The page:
US consumers are still not sold on mobile video services, say analysts.
A study by research firm Parks Associates found that despite increasingly sophisticated handsets, Americans are not showing interest in premium mobile services.
The study found that while a third of users own a mobile phone capable of video, only half of them have ever watched a clip on the handset.
Video is not the only area in which US uptake is lacking. The survey also found that of users whose handsets are equipped with the features, more than 80 per cent have never downloaded games and more than 60 have never watched live TV broadcasts.
More than half the users have never used their handset's internet connection and nearly 40 per cent have never played music files on their mobile phone.
John Barrett, Parks Associates director of research, credited much of the slow adoption rate to the additional cost of the services. Barrett described a 'chicken and egg' situation where users are unwilling to pay for services and providers are unwilling to make the premium services available at no cost.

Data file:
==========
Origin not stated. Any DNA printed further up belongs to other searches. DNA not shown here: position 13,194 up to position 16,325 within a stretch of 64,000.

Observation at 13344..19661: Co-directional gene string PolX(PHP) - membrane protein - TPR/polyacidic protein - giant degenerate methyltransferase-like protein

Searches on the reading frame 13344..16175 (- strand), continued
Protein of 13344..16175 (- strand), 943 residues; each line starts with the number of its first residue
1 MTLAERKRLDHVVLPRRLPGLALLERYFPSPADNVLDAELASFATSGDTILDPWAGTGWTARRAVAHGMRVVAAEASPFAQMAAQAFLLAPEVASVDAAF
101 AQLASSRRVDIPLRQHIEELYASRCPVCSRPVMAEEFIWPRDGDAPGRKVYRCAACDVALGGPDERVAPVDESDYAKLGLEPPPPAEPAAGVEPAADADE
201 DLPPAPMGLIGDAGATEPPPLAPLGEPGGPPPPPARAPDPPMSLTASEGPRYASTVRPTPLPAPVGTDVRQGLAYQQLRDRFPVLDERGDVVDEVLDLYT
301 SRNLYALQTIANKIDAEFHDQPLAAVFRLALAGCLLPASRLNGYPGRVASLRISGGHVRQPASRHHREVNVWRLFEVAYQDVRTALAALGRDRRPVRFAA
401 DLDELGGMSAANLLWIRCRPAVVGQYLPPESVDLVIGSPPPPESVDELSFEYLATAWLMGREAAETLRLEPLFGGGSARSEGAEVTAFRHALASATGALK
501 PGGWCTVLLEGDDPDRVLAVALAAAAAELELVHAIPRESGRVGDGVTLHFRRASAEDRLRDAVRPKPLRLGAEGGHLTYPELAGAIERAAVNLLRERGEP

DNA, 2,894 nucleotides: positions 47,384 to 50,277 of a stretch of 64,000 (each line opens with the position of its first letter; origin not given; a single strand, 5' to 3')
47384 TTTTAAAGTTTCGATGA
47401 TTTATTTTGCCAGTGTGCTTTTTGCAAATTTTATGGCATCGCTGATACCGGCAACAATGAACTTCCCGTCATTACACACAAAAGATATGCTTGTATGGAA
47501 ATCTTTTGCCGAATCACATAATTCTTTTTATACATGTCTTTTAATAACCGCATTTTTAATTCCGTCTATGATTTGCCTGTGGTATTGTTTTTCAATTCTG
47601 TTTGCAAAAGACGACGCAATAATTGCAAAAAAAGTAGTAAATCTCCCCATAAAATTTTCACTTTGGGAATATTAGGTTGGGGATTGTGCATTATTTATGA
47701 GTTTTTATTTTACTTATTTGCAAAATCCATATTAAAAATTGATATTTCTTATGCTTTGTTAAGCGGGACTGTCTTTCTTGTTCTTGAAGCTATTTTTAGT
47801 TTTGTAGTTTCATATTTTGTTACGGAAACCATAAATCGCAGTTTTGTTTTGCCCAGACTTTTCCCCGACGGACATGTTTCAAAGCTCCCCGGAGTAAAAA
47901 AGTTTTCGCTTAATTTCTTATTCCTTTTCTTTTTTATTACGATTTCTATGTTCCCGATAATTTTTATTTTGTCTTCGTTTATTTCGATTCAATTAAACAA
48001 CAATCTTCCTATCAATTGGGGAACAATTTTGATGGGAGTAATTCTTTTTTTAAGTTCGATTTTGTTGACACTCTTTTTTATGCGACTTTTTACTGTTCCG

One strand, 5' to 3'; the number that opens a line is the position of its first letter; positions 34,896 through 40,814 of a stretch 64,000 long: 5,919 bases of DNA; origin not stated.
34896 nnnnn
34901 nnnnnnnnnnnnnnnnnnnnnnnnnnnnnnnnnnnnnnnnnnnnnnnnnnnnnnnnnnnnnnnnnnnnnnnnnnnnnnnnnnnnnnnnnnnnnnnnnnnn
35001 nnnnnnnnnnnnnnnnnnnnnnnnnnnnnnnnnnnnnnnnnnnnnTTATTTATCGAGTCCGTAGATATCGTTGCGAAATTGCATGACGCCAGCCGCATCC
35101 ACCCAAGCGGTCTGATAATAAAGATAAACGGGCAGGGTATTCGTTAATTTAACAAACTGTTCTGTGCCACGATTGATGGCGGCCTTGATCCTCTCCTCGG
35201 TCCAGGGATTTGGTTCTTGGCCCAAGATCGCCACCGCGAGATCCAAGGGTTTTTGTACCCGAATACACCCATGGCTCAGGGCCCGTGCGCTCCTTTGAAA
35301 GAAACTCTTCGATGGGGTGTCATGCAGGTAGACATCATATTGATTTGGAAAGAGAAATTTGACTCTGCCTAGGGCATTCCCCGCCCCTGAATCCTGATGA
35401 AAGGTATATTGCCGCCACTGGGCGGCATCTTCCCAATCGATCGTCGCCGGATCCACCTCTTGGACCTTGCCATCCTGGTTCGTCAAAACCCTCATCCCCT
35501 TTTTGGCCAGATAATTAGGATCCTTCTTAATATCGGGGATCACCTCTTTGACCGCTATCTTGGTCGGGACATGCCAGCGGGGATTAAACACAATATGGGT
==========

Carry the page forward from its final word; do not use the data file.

"A free taste would go a long way in making the consumer case for mobile TV, " Barrett suggested.
"Mobile TV services have taken off in Japan and South Korea, where service is offered free of charge. In Italy, where additional fees have been the norm, usage has been limited."
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